Sunday morning it started raining and there were duties to perform like taking the family up in a huge hydraulic platform to survey the site. Bernard and I managed to judge the Chummies and I was talked into judging the American cars (Oh well, no one is perfect!) In the afternoon John and Lawrence managed to pick up a prize each, well done, and were presented with them in the main ring. There was just time then to visit the Autojumble which I thought not as good as last year.
It was then time to start for home as it began to rain but not before I managed to get the inevitable puncture - not in the Ruby this time but in the modern. We left Netley having spent a thoroughly enjoyable weekend and the turnout was a credit to the organisers who must have spent a lot of time and effort in planning and running this event. Thank you.
Continued overleaf 'How to Overhaul Your Rear Axle' from Austin 7 Service Bulletins March/April 1931.
Now insert the pinion and races into the tube and tighten down the ring nut until it bears tightly on the bottom face of the torque tube end.
In the event of new races being fitted, .001 to .002 of an inch end clearance must be left in the outer race of the bearing. The best way to obtain this clearance is to drop.an eight-thousandths shim into the torque tube end before inserting the races. Tighten down the ring nut as far as it will go, and with a set of feelers, test the clearance between the faces of the ring nut and the torque tube end. This should be from .005 to .006 of an inch.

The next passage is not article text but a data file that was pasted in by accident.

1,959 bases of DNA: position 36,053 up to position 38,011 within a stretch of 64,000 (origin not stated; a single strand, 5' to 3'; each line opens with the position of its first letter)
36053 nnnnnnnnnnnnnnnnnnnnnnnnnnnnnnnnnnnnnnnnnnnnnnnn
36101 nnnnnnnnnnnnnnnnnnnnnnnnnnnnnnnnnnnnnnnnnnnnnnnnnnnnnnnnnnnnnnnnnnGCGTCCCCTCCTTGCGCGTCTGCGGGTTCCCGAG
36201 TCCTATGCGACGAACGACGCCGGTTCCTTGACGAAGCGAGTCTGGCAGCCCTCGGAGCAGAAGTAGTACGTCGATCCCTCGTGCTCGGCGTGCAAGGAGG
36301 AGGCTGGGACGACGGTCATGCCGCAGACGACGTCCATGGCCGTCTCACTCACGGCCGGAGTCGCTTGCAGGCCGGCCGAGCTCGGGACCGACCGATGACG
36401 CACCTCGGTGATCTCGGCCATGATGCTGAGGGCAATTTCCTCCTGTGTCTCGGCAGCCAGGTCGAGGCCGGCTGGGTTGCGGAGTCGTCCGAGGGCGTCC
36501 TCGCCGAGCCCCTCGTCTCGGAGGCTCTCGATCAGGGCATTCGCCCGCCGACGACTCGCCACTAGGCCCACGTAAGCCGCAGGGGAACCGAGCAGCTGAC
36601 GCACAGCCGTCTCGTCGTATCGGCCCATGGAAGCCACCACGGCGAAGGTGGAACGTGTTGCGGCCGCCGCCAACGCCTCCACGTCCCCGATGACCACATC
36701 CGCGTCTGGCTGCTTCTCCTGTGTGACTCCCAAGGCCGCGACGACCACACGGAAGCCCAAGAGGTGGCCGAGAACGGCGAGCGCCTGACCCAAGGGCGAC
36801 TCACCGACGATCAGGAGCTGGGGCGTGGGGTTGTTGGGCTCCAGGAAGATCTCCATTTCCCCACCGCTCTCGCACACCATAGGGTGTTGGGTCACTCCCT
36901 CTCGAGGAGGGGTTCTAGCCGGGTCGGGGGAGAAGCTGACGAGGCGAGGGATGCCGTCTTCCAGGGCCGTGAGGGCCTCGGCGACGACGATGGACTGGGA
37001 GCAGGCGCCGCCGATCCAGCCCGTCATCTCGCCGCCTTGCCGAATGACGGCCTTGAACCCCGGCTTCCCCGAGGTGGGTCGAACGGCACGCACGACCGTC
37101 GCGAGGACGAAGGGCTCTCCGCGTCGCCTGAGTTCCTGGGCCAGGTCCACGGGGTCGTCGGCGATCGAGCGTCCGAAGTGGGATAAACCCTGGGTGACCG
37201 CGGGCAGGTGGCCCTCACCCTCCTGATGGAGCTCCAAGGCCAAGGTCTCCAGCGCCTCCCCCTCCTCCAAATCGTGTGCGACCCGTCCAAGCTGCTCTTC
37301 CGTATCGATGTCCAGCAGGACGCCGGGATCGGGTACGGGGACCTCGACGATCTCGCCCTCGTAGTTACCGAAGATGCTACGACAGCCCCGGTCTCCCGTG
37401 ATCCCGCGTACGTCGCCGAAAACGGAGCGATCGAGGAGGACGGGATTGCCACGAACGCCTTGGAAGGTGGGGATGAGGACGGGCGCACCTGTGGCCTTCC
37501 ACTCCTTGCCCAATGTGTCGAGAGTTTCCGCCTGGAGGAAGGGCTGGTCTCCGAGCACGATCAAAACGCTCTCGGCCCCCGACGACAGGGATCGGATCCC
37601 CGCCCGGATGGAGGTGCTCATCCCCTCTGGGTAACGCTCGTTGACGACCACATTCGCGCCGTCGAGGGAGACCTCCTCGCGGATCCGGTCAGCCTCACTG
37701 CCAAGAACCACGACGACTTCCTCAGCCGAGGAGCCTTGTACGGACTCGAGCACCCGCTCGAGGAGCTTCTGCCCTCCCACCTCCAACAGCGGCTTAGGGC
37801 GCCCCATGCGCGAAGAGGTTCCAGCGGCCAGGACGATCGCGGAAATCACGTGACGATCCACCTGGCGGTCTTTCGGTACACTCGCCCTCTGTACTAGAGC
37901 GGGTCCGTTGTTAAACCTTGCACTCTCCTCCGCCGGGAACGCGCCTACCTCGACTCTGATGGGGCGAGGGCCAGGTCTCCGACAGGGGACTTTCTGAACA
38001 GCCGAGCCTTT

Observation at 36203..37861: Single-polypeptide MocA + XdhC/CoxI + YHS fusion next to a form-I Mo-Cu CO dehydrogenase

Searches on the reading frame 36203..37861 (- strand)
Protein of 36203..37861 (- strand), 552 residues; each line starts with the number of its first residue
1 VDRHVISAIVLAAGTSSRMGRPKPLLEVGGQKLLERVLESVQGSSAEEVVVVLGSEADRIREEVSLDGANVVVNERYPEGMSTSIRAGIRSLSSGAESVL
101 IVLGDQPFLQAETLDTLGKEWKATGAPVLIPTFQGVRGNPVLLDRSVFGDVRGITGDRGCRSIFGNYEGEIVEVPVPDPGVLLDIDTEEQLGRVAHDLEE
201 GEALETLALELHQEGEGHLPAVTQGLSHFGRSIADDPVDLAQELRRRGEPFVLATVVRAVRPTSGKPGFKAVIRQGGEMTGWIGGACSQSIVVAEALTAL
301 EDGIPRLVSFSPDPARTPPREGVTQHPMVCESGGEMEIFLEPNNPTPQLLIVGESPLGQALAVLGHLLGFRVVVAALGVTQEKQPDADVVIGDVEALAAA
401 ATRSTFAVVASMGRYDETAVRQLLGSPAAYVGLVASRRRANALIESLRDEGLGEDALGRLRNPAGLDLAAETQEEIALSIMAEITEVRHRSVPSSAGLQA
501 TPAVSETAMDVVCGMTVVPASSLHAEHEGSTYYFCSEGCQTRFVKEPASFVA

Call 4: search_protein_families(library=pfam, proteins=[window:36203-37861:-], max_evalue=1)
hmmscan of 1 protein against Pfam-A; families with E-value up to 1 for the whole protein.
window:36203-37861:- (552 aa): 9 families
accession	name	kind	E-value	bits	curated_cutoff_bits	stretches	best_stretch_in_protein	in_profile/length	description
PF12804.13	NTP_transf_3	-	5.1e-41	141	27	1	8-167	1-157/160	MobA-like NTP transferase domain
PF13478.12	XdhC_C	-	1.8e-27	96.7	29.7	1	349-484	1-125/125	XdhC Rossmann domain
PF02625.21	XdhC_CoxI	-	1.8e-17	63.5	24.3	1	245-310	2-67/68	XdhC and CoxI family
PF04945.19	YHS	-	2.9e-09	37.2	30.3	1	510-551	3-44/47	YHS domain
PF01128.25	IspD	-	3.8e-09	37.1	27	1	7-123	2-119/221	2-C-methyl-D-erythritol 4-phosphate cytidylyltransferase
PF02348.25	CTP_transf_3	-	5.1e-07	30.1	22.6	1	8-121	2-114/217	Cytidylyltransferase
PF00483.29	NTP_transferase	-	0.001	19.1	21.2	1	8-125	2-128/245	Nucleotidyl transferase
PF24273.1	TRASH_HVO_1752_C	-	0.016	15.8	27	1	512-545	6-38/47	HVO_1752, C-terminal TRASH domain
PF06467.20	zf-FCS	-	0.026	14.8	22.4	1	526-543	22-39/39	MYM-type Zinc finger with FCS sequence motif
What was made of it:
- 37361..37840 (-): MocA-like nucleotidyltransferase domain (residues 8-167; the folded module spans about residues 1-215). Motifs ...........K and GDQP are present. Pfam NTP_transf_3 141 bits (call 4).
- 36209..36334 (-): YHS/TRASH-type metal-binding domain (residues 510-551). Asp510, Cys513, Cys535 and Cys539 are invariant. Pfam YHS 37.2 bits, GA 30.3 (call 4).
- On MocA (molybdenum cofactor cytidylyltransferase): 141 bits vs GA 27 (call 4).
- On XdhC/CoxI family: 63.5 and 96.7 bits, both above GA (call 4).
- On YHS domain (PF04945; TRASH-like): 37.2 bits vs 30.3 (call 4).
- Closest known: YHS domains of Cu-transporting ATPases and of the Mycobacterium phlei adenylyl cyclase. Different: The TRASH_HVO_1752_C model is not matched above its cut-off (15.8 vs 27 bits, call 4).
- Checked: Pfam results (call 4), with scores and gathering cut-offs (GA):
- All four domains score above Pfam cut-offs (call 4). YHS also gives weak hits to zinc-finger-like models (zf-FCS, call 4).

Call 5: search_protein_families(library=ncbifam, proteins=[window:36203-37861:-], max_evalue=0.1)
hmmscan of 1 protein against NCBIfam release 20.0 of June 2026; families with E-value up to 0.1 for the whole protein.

In the event of the clearance being greater than .006, remove the pinion and races and file the requisite amount off the end of the torque tube. If there is less than .005, file the end of the torque tube until the required clearance is obtained. Drive out the pinion when the correct clearance has been arranged and remove the
shim, which will no longer be required. Replace the pinion and races without the shim, and tighten down the ring nut. This will leave .0015 to .002 of an inch end float in the outer race of the bearing. Replace the key in the keyway and fit the flange, as with the other types.